Advancing Water Trade: A Preliminary Investigation of Urban‐Irrigation Options Contracts in the Ovens Basin, Victoria, Australia

September 2010

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15 Reads

Climate change predictions include forecasts of higher variability in rainfall and river flows leading to greater uncertainty about future availability of water across urban and agricultural sectors. Under conditions of water scarcity, it makes economic sense to facilitate the transfer of water from low- to high-value users. This paper provides insights into the merits of water options contracts as a vehicle for facilitating trade and represents an alternative to the politically contentious permanent sale of water by agriculturalists. In addition, we provide some indicative results from an analysis of the feasibility of options contracts in an inter-sectoral setting by considering their deployment to remove urban/industrial water restrictions. A case study of the urban community of Wangaratta and upstream agricultural interests has been selected. The objective is to identify the conditions under which option contracts might work and to highlight the important contract design features that need to be considered.

Testing Comparative Advantage in Australian Broadacre Agriculture Under Climate Change: Theoretical and Empirical Models*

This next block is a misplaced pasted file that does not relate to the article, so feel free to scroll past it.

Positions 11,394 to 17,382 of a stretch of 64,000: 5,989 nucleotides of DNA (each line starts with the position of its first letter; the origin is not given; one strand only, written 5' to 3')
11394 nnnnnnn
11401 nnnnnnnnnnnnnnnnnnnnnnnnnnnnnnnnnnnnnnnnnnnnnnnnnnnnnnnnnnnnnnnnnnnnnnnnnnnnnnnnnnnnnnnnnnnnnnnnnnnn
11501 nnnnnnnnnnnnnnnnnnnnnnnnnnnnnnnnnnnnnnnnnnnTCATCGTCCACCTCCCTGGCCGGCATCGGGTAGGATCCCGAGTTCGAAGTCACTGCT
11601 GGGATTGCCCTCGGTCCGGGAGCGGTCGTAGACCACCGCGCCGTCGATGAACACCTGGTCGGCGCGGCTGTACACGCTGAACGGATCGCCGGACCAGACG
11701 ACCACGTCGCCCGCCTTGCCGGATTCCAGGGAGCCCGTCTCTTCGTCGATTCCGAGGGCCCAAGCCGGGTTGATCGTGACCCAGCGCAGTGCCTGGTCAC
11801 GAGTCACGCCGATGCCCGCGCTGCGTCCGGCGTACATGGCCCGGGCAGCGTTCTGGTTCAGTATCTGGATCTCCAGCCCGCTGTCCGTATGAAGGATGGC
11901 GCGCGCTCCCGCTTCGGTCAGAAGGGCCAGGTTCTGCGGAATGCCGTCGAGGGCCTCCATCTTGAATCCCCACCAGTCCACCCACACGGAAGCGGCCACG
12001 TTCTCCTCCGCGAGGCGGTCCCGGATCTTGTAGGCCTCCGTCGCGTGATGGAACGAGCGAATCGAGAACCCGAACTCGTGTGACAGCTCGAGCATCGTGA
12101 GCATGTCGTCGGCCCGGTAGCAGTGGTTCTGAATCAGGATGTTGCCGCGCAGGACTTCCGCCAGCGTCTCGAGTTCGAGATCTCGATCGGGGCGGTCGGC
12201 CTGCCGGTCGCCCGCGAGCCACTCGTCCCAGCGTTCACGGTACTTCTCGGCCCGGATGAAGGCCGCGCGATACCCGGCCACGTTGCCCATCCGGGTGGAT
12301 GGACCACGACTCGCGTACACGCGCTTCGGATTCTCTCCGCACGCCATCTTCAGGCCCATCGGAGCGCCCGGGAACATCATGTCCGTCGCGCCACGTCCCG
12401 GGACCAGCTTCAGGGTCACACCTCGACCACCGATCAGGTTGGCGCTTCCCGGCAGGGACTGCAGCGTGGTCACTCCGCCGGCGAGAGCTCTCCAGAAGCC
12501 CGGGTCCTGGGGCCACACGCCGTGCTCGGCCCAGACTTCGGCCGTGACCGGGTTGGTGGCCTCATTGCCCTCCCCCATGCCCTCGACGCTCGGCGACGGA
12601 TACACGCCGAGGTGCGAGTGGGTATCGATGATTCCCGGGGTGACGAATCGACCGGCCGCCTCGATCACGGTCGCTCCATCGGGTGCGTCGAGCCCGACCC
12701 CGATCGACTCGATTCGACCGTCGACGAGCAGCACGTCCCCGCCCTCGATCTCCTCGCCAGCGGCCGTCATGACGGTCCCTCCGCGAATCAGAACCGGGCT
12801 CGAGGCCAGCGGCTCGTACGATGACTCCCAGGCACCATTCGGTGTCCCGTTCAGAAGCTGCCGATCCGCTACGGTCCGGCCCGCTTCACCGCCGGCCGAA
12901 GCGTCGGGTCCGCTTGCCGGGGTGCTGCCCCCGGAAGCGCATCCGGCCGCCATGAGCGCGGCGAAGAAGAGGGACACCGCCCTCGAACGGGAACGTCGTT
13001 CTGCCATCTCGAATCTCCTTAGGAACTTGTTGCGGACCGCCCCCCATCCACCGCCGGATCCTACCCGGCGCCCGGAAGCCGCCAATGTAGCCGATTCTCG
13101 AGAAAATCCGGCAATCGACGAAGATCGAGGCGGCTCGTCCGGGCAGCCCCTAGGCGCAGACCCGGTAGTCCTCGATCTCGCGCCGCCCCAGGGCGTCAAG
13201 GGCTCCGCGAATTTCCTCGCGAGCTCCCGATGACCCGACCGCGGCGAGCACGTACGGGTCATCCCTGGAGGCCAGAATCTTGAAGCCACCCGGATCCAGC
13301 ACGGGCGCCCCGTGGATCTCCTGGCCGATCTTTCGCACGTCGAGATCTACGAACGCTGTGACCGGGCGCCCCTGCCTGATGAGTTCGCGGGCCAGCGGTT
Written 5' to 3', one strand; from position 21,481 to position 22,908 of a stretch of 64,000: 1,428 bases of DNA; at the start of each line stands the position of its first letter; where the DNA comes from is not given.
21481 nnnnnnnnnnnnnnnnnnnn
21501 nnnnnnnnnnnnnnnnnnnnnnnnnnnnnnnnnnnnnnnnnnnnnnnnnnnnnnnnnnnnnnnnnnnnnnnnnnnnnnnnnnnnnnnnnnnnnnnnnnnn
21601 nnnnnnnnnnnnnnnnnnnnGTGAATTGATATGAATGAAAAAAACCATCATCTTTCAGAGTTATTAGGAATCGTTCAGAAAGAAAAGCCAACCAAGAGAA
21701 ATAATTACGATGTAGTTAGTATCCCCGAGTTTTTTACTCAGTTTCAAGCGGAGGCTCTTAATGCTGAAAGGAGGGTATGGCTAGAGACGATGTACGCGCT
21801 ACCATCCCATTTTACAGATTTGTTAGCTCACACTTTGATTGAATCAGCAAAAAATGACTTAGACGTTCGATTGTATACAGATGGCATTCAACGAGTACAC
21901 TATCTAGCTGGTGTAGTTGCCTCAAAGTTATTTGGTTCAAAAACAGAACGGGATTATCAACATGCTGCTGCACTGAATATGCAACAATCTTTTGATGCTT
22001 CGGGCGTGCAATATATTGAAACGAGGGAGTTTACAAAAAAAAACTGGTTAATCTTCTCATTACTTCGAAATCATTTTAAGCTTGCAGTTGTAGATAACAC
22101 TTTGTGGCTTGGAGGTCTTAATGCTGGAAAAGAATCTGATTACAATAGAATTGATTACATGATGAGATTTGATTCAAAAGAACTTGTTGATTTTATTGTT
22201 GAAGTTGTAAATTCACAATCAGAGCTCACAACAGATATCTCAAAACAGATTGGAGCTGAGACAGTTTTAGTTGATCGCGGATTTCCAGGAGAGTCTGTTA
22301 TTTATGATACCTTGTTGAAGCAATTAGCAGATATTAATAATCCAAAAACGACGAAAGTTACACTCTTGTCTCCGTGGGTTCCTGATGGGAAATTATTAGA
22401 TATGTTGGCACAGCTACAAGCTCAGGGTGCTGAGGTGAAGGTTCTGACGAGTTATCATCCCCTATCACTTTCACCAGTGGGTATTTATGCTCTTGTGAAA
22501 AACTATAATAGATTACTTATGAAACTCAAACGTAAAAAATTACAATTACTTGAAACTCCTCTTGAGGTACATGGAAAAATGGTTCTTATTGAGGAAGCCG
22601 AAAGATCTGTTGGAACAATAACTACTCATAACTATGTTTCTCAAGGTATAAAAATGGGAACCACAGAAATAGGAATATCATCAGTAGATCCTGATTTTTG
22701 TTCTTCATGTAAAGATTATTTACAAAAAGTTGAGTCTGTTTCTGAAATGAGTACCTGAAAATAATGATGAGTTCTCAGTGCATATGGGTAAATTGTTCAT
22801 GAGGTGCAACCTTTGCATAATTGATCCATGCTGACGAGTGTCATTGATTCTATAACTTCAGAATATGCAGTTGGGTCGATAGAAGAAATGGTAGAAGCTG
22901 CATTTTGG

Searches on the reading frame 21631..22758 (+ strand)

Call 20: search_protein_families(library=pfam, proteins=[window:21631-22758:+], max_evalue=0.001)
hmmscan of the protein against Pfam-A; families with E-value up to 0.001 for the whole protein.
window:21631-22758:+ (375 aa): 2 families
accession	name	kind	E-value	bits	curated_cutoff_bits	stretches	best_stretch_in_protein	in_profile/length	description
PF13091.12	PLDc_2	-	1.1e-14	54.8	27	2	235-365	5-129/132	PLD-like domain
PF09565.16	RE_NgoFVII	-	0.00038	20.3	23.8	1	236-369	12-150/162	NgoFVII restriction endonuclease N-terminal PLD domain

December 2009

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16 Reads

According to the conventional wisdom, Australia enjoys a comparative advantage in broadacre agriculture, despite the fact that little empirical research supporting this proposition has been reported in the literature. This paper seeks to survey the theoretical and empirical models that may potentially be used to test the theory of comparative advantage as it relates to broadacre agriculture under climate change. The implications of the analysis are explored. Copyright (c) 2010 The Economic Society of Australia.


Monetary and Fiscal Policy: How an Agreed Inflation Target Affects Fiscal Policy

March 2011

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20 Reads

When the 1989 legislation was passed giving the Reserve Bank of New Zealand a high degree of operational independence, with an overriding responsibility for achieving and maintaining stability in the general level of prices, the extent to which this would inevitably drive change in fiscal policy was not widely understood. It wasn’t long before the Government realised the inevitable inter-relationship.

Affordable Housing: Concepts and Policies

March 2009